In summary, the trio of documents promises much, but is short on detail. Several important gaps occur throughout the documents.

A significant omission is any mention of the critical upstream, ‘feeder’ role of the UK science and technology tertiary education sector in researching and developing security innovation. – Dr Christopher Kinsey and Ron Ti

Another critical gap lies in the lack of specific measures linking the entrepreneur and innovation with seed capital to enable eventual commercialisation. ‘Global talent’ visas are mentioned, but whilst it is all very well to facilitate the entry of certain gifted individuals, the documents offer no specific facilitation to enable such talented entrepreneurs to bridge the ‘access divide’ represented by the capital required for research, development, and successful commercialisation (whether related to security or other areas of the market). Although the DSIS then proposes improved access to funding mediated through DASA (the UK’s innovation accelerator-hub type program), these schemes have been historically burdened by restrictive bureaucracy and conditions, with the funds available (by grant or loan) often insufficient when compared to the true cost of commercialisation and lengthy lead times. In the UK where Venture Capital and ‘Business Angels’ are not a prominent part of the prevailing business culture, these arrangements become even more limited in their effect. A further gap in the Review lies in the lack of specific detail on how critical issues of both technology transfer and sharing of intellectual property transfer will be tackled, especially given that these are critical factors for SMEs operating in the security market. Lastly, the DSIS appears to offer no initiatives to promote the involvement of SMEs in the overall area of land capabilities.

Despite much of the text being devoted to SMEs, it seems to be ‘business as usual’ in the land domain, with non-SME Prime Contractors prominent in the areas of acquisition, through-life capability management, and longer-term contracts – Dr Christopher Kinsey and Ron Ti

(with the latter point probably reflecting the current situation of the MOD’s logistic contracting arrangements).

Whilst it is clear that the UK IR and its two closely associated ‘daughter’ documents, the DCP and the DSIS, aims to reduce friction, uncertainty, and a certain adversarial tone in public/private sector business relationships, these do little to deconstruct the information asymmetry and competing agendas that lie at the very heart of many interactions between Defence and the Market. In the UK security market where the overwhelming majority of firms operating are SMEs, power, information, and financial asymmetries existing between these SMEs and the government are even more disparate. In conclusion, the road mapped out by these documents is indeed paved with many good intentions, and whilst these show superficial promise, unless followed up by specific details and mechanisms, the UK Integrated Review and its two associated documents stand to deliver little more to the UK security technology and innovation sector than statements of intent. To close with the coffee analogy: we have the froth, which despite carrying a hint of taste, has no body. What is now required to complete the Integrated Review is substance.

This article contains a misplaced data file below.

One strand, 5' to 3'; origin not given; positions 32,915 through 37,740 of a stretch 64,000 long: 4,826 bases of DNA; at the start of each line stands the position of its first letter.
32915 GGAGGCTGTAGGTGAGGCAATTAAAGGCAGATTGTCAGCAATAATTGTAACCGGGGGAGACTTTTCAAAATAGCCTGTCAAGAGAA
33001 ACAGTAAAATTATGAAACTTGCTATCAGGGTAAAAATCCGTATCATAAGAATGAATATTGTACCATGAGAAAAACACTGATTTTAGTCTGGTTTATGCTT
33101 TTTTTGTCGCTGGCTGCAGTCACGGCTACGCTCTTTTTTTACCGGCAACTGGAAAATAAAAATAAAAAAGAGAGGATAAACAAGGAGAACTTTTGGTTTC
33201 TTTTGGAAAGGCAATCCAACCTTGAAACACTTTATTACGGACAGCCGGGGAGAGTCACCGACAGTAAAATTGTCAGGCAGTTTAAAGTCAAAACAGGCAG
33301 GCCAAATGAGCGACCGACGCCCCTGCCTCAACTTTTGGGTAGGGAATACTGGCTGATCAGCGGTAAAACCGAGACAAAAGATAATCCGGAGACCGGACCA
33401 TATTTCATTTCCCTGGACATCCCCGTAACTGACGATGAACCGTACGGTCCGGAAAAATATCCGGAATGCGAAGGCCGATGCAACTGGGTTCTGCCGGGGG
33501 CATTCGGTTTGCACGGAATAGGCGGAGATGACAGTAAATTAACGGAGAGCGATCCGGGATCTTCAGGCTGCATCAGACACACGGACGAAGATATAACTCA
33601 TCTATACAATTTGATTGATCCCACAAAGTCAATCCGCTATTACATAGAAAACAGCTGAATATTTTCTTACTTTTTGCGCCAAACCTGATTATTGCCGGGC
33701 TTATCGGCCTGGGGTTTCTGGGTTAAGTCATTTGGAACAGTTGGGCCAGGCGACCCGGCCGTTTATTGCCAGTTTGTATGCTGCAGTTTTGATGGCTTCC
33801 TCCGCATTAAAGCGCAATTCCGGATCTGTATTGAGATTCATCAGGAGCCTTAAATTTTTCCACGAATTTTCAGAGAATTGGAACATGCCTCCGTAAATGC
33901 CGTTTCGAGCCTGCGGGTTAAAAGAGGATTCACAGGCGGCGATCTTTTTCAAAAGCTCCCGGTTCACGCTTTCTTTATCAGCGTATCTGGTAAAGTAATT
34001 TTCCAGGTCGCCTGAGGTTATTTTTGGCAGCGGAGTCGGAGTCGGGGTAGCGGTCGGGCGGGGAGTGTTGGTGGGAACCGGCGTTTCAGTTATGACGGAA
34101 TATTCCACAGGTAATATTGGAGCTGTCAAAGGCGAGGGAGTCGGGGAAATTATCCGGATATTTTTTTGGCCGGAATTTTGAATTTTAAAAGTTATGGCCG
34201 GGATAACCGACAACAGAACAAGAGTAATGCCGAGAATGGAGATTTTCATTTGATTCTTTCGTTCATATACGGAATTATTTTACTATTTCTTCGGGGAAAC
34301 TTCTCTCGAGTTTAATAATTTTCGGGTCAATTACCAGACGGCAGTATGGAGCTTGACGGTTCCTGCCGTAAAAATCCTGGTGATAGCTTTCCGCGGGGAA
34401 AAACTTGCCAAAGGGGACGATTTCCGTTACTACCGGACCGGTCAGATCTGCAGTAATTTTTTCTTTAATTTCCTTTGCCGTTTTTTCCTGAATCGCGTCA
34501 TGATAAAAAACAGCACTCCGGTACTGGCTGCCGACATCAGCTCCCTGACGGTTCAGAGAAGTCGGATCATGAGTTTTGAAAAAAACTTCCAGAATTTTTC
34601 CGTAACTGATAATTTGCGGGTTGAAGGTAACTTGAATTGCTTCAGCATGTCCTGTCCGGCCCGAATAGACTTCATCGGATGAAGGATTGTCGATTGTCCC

Dr Christopher Kinsey is a Reader in Business and International Security with the Defence Studies Department at King’s College London. His research examines the role of the market in war. Dr Kinsey has published widely on the subject and presented papers to the UN, NATO and the EU.

Colonel Ron Ti is currently a lecturer in Joint Operations in the Department of Military Studies at the Baltic Defence College, Estonia. He recently transferred to the Australian Army Reserve and completed an MA in Military History and Strategic Studies at the National University of Ireland, Maynooth in 2021. He is enrolled in the PhD program with War Studies Department at King’s College London where he is researching military medical logistic resilience and assessment methodologies for conflict and humanitarian assistance operations.


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In this story

Christopher Kinsey

Christopher Kinsey

Reader of Business & International Security

Ronald Ti

Ronald Ti

PhD Candidate